I have to do casual responses to films after screenings for my American Independent Film class. Here are all the ones I've done so far.
Welcome to the Dollhouse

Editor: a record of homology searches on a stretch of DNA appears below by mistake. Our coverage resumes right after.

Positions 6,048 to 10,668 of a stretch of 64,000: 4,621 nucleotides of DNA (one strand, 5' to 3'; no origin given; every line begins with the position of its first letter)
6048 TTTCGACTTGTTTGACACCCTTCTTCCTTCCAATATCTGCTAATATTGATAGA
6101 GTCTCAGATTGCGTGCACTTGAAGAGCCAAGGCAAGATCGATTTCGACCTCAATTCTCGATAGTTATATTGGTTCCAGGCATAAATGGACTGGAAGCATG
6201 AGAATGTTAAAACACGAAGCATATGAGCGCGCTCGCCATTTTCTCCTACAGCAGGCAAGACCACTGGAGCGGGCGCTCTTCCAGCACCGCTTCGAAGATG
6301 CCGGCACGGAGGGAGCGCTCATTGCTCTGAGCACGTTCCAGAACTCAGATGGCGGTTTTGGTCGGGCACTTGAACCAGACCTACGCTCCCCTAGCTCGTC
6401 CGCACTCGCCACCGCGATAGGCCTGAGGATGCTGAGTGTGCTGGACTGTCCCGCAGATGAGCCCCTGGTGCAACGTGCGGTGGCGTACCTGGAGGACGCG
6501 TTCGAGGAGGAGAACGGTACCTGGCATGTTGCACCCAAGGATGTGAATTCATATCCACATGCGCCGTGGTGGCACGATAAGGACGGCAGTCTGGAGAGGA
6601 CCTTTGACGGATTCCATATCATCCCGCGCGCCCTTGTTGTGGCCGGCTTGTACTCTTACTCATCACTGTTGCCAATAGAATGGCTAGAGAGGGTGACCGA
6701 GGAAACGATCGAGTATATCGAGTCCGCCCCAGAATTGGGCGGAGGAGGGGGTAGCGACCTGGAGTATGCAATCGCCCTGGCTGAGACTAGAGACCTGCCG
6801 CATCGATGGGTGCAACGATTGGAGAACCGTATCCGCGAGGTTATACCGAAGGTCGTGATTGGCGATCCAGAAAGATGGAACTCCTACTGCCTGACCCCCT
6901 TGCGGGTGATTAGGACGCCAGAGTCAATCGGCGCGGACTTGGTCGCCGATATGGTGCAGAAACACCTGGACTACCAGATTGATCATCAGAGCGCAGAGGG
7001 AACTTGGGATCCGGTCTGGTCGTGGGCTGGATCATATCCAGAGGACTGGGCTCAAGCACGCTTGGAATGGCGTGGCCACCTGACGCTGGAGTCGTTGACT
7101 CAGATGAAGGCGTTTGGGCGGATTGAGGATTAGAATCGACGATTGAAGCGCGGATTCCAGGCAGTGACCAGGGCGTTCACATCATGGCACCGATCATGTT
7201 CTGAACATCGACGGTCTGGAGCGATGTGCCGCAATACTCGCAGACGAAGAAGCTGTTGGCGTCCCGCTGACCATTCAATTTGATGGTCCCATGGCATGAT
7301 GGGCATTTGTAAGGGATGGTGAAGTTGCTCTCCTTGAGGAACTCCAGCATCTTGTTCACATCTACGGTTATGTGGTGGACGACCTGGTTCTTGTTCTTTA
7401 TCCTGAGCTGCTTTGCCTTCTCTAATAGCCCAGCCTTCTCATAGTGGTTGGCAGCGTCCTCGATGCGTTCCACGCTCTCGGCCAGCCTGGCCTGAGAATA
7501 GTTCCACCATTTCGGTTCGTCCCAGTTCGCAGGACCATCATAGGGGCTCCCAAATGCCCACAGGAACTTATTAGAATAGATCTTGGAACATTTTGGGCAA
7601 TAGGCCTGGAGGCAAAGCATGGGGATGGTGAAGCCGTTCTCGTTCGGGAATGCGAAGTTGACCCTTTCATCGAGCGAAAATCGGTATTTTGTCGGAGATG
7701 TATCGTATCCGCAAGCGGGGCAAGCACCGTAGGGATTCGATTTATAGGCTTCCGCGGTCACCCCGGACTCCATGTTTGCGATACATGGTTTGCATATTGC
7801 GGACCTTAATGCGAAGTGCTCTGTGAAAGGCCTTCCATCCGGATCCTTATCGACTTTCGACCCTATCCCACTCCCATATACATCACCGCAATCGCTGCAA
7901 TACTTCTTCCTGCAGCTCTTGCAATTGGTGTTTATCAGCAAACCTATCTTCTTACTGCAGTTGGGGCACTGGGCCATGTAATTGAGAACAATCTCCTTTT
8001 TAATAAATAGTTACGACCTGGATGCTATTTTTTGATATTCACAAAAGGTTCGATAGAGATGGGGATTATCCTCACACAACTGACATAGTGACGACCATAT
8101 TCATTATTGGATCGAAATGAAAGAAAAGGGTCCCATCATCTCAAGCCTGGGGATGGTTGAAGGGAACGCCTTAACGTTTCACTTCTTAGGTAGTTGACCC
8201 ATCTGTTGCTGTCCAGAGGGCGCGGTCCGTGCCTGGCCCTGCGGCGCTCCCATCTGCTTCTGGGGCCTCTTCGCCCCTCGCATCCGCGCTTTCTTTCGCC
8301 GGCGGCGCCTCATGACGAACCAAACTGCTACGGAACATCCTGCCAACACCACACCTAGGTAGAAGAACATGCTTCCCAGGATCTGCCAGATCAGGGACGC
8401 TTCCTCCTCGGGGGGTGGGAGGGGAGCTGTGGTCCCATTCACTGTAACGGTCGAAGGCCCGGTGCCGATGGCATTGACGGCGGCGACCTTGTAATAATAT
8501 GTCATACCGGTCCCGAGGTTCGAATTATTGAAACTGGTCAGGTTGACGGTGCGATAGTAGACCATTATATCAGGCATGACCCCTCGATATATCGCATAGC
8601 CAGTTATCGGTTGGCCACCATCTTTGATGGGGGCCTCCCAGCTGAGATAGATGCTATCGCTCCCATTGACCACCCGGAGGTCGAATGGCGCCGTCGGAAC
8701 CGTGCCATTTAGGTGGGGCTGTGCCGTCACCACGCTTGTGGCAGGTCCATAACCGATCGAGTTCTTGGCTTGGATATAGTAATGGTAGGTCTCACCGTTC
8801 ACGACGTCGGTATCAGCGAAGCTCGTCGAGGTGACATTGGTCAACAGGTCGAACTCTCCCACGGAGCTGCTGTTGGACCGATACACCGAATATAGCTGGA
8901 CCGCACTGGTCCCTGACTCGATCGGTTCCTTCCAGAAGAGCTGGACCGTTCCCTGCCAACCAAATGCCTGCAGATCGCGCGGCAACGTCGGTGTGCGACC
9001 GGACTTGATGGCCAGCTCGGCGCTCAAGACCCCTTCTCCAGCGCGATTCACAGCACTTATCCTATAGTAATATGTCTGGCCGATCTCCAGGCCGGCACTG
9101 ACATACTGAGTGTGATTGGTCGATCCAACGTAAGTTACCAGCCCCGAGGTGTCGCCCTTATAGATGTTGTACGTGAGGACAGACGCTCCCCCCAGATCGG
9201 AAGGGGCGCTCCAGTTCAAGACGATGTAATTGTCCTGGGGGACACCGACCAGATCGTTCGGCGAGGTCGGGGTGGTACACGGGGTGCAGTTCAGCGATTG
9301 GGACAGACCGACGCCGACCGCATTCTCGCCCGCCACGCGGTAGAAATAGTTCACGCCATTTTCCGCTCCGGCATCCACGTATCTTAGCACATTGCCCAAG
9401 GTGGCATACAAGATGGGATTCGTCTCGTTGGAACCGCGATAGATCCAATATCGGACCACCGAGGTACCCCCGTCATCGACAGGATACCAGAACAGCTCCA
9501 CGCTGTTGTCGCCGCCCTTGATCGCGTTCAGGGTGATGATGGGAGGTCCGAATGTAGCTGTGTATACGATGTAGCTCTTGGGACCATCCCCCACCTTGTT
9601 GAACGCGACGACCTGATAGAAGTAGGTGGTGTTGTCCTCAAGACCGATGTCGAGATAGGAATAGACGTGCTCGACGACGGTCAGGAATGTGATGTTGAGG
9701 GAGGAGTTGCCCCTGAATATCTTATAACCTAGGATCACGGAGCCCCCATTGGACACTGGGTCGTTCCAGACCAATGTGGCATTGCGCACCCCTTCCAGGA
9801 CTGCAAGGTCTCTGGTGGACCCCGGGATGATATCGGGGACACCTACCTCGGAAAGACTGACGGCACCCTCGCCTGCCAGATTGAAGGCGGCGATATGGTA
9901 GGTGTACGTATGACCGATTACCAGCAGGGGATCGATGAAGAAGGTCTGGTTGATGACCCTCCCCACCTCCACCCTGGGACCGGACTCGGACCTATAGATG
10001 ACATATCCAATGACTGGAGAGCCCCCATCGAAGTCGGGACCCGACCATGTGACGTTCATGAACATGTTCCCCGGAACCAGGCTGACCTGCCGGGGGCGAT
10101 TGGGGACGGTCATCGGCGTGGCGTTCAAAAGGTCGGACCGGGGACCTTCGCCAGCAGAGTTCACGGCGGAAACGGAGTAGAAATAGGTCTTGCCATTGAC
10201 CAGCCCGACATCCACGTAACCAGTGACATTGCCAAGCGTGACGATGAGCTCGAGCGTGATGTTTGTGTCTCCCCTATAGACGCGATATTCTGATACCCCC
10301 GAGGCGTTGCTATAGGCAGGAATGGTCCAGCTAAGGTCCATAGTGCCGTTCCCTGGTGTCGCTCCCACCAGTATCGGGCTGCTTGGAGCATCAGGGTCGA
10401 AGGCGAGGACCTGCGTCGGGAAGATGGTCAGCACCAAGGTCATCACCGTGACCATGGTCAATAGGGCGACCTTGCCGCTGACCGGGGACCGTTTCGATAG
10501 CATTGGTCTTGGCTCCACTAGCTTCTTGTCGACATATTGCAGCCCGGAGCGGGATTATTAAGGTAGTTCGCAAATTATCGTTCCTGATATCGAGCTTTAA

If one of the key markers of "independent spirit"--especially during the 1990s--was a sensitivity towards marginalized perspectives (whether with regards to race, gender, sexual preference, etc.) Welcome to the Dollhouse dovetails with this orientation in how it gives expression to an Ugly Person's subjectivity. The first scene serves to establish both Dawn's ugliness and the death of her idealistic hope that her inner goodness can shine through. When she sees "Faggot Boy" being bullied, Dawn attempts to rescue him. Here Solondz marks her ugliness as a particularly impossible barrier to cross, denying her a sense of solidarity even with her co-underdogs, as seen when the "Faggot Boy" refuses to accept her comfort, instead calling her "Weinerdog". "Faggot Boy" may be a "Faggot," Solondz seems to be demonstrating, but at least he isn't ugly. I think Edward Said may have once said that the process of colonialism instills the colonizing instinct in the colonized themselves. This seems to go just as well with Solondz's vision of an Attractiveness Hierarchy. As Dawn slowly realizes that her ugliness is the source of her unpopularity, she seeks to escape from it not through changing her outlook on life or concentrating on cultivating her inner goodness, but through a self-hatred and imprecise, generalized resentment which lashes out at everyone from Ralphy to random kids playing ball on the street. She imagines herself as a possible subject of a rescue mission up the Attractiveness Hierarchy by Steve, who she hopes can take her "away from this place". Dawn also tries to run away from her ugliness by imaginatively identifying with Steve. When she discovers that Steve hated Benjamin Franklin Jr High as well, she relishes this as a similarity, even though Steve likely hated Ben Franklin because of how it kept him away from sleeping with attractive girls, while Dawn hates Ben Franklin because of how it rubs her ugliness in her face. Another particularly clever demonstration of how the Attractiveness Hierarchy goes unquestioned even by those it most oppresses, one set of parallel scenes begins with Steve getting away with being late to study because he is Attractive Steve. But when Mark is similarly late, Steve cannot stand this and explodes in a fit of rage, while Mark is apologetic. A higher place on the Attractiveness Hierarchy guarantees both greater agency and more socially valued problems. Take, for example, the recurring shots of Missy dancing. Because Missy is a cute girl she has a greater phase space within which to exercise her inner goodness, as opposed to Dawn’s inability to effectively exercise her own inner goodness (as when she cannot defend “Faggot Boy”); while Missy dances at the anniversary party, Dawn has nothing to do but be called retarded and fall into the pool. Even the problems that attractiveness bring—such being kidnapped—seem glamorous and desirable in comparison to the prison of being ugly (with Mark implying to Dawn over kitchen table that she is not even worthy of being kidnapped). More than simply complaining about the unfairness of being unattractive, Solondz seems most concerned that the problem of being ugly doesn't even have the status of being recognized as a Problem with Dignity. We place enormous social pressures on the ugly and then hate them for how pathetic they are. Solondz seems to offer no hope of transcending these bounds. As Mark says, the best thing you can hope for is a place like high school, where people don't stop calling you names, but at least they stop saying them to your face.